Speaking on behalf of the region, a Guyanese researcher has said that throughout the English-speaking Caribbean laws prohibiting same sex conduct and certain forms of gender expression lead state agencies to exclude men who have sex with men (MSM).
“Punitive laws inhibit targeted and effective programming,” Joel Simpson said this morning at the launch of a new report pointing to the neglect of MSM by international donors and governments. “State agencies feel their hands are tied in how far they can go providing social services to this population. They feel the law has castigated this group to the category of ‘unapprehended criminals’. That makes it difficult to get state agencies with the exception of some Ministries of Health and National AIDS Programs to support the population or provide services.”
New analysis conducted by the Foundation for AIDS Research (amfAR) and the Centre for Public Health and Human Rights at John Hopkins University reveals that funding to prevent and treat HIV/AIDS consistently fails to reach programs designed to control the epidemic among MSM in eight diverse countries. They say the situation is especially dire in places that criminalise same-sex sexual practices. When it comes to MSM these nations invest fewer resources in HIV-related health services, do less to track and understand the epidemic and are more likely to divert donor funds.
For instance the study found that in Guyana funding for MSM programs supported by the Global Fund (GF) dropped by 96 percent between initial proposal and final budget. And although the HIV prevalence of MSM in Guyana is 19.4 percent (as compared to an overall adult rate of 1.2 percent) programs for the community are limited to small-scale behavioural interventions and account for just 0.04 percent of their country budget.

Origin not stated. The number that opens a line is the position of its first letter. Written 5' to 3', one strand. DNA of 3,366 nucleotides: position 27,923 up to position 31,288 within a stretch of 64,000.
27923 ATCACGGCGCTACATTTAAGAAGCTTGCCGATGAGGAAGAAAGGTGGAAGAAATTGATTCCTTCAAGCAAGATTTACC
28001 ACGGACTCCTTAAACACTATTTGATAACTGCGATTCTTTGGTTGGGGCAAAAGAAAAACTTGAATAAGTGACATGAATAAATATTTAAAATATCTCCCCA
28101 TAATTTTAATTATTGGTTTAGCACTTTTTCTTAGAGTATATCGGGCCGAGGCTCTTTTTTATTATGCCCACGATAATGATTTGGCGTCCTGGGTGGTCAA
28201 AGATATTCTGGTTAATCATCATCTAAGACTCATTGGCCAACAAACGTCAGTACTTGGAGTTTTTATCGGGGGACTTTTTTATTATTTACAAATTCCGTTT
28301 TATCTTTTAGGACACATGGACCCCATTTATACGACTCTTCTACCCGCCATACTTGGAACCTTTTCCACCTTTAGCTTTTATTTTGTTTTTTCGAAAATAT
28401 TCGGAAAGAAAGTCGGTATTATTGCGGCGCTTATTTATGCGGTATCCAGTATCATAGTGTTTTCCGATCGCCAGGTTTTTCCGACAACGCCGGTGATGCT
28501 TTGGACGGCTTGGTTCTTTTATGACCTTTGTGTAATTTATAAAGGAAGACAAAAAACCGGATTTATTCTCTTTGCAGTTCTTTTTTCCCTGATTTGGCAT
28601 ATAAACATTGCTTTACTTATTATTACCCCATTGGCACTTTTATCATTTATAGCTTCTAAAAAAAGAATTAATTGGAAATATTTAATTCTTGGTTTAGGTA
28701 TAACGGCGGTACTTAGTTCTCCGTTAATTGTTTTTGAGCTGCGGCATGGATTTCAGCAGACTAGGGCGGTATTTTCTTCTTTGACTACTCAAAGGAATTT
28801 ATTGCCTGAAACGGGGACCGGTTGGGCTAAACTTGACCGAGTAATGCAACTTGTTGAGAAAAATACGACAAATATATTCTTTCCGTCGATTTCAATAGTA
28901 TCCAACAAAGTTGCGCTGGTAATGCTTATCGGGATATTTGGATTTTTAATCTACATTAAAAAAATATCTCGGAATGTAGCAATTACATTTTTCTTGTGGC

“There is a lot of lip service in funding proposals but we can’t figure out where the money is going. It is certainly not reaching MSM proposals on the ground and the people working with the population don’t have the resources,” Simpson stressed.
Stef Baral, Associate Director at the Centre for Public Health and Human Rights said there needs to be better accountability as the grant funding process moves from the technical review to the negotiation phase and beyond.
“During the negotiation phase MSM programming is the very first thing to go even when it’s been assigned a budget,” Baral said. “There needs to be better accountability. Making the promise is not enough anymore. People want performance and results and we are not seeing that.”
Simpson called for the increased involvement of regional MSM in designing programmes from the ground up and for leadership to ensure that money earmarked for the community gets there.
“There is always reference to MSM to get funding but at the country coordinating level there is no leadership to ensure that the systems are held accountable in terms of what they are supposed to provide,” he ended.
Caption: Joel Simpson, report consultant and co-chairperson of the Society Against Sexual Orientation Discrimination (SASOD) in Guyana